Scientists just created some of the most powerful muscles in existence
(Io9) – In a surprising breakthrough for the world of materials science, researchers have created some of the most powerful artificial muscles we’ve ever seen. And they did it with simple fishing line. These freakishly strong and cheap muscles could revolutionize robotics, and perhaps one day our own bodies.
February 20, 2014
Don’t worry, we’re already cyborgs
(Forbes) – There is an existential unease lying at the root of the Internet of Things — a sense that we may emerge not less than human, certainly, but other than human. Well, not to worry. As Kelsey Breseman, engineer at Technical Machine, points out, we don’t need to fret about becoming cyborgs. We’re already cyborgs: biological matrices augmented by wirelessly connected silicon arrays of various configurations. The problem is that we’re pretty clunky as cyborgs go. We rely on screens and mobile devices to extend our powers beyond the biological.
February 19, 2014
What technology is revolutionizing cancer treatment? The same one that is changing the world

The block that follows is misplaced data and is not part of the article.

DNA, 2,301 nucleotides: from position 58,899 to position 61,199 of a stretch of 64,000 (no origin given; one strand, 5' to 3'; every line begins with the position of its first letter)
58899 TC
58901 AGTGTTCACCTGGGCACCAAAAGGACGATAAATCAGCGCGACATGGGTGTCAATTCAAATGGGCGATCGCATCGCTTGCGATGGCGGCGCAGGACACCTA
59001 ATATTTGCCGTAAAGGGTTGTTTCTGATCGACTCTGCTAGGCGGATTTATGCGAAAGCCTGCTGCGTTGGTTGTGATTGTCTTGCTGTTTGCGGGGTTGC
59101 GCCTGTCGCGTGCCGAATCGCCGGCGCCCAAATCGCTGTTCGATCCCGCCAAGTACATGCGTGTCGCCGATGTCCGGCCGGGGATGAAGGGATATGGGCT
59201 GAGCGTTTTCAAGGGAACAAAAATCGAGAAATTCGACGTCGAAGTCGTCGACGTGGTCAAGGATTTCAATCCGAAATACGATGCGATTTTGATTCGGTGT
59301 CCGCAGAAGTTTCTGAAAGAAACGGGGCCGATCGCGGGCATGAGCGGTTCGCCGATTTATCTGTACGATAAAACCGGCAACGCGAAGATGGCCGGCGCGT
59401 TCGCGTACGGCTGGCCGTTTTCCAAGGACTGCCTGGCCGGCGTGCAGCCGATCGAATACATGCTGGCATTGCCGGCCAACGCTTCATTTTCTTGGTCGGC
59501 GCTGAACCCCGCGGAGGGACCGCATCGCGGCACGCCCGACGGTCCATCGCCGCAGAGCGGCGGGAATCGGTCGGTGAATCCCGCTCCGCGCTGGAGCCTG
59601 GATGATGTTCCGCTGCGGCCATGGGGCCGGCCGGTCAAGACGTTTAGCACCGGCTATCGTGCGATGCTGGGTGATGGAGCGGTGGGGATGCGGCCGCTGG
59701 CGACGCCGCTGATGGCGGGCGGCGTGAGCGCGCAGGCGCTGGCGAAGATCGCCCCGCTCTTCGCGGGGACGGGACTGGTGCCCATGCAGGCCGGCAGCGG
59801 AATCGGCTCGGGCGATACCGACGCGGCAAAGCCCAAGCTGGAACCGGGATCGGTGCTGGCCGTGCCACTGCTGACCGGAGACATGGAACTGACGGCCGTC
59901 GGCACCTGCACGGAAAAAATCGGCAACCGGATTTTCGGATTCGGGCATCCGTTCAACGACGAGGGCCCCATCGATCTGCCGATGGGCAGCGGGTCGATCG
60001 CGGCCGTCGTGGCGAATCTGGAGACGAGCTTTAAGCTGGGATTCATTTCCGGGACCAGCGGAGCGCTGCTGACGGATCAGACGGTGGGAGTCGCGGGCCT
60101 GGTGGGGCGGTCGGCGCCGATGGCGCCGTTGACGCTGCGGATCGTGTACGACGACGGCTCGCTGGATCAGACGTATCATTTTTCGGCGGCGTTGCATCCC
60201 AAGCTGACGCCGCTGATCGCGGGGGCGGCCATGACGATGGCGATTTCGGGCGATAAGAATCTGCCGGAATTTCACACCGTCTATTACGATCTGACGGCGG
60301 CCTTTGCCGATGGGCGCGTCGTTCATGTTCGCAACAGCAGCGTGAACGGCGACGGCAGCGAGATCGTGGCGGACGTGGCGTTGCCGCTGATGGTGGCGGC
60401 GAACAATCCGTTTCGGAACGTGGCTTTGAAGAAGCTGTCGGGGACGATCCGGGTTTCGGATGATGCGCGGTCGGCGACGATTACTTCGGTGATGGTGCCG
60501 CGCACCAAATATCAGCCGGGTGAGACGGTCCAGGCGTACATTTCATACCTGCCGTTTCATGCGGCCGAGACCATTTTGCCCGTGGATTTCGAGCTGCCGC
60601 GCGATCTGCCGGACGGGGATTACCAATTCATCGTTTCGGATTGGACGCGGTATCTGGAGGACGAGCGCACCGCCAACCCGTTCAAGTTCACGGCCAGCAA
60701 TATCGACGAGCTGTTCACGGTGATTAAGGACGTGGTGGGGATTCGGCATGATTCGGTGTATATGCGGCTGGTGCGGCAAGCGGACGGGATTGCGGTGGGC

(Medical Daily) – What are the most tomorrow technologies in the field of cancer medicine? The first thought that comes to mind for many people would be personalized medicine, while others would immediately champion nanotechnology. Yet underlying both these revolutionary fields is the new technology that has been made possible by the startling advances in genomic sequencing: synthetic biology. Scientists are beginning to design DNA molecules, proteins, and complex genetic circuits — biological organisms.
A new tool that seals bullet wounds in seconds with high-tech sponges
(Wired) – Caught in a fire fight, a soldier might hope for air support rained down from a Predator Drone, a kitted out AR-15 assault rifle, and soon, a tube full of high-tech cotton balls. The last item on the list might seem out of place, but the XStat syringe, filled with scientifically advanced sponges, can plug a life-threatening bullet wound in a matter of seconds.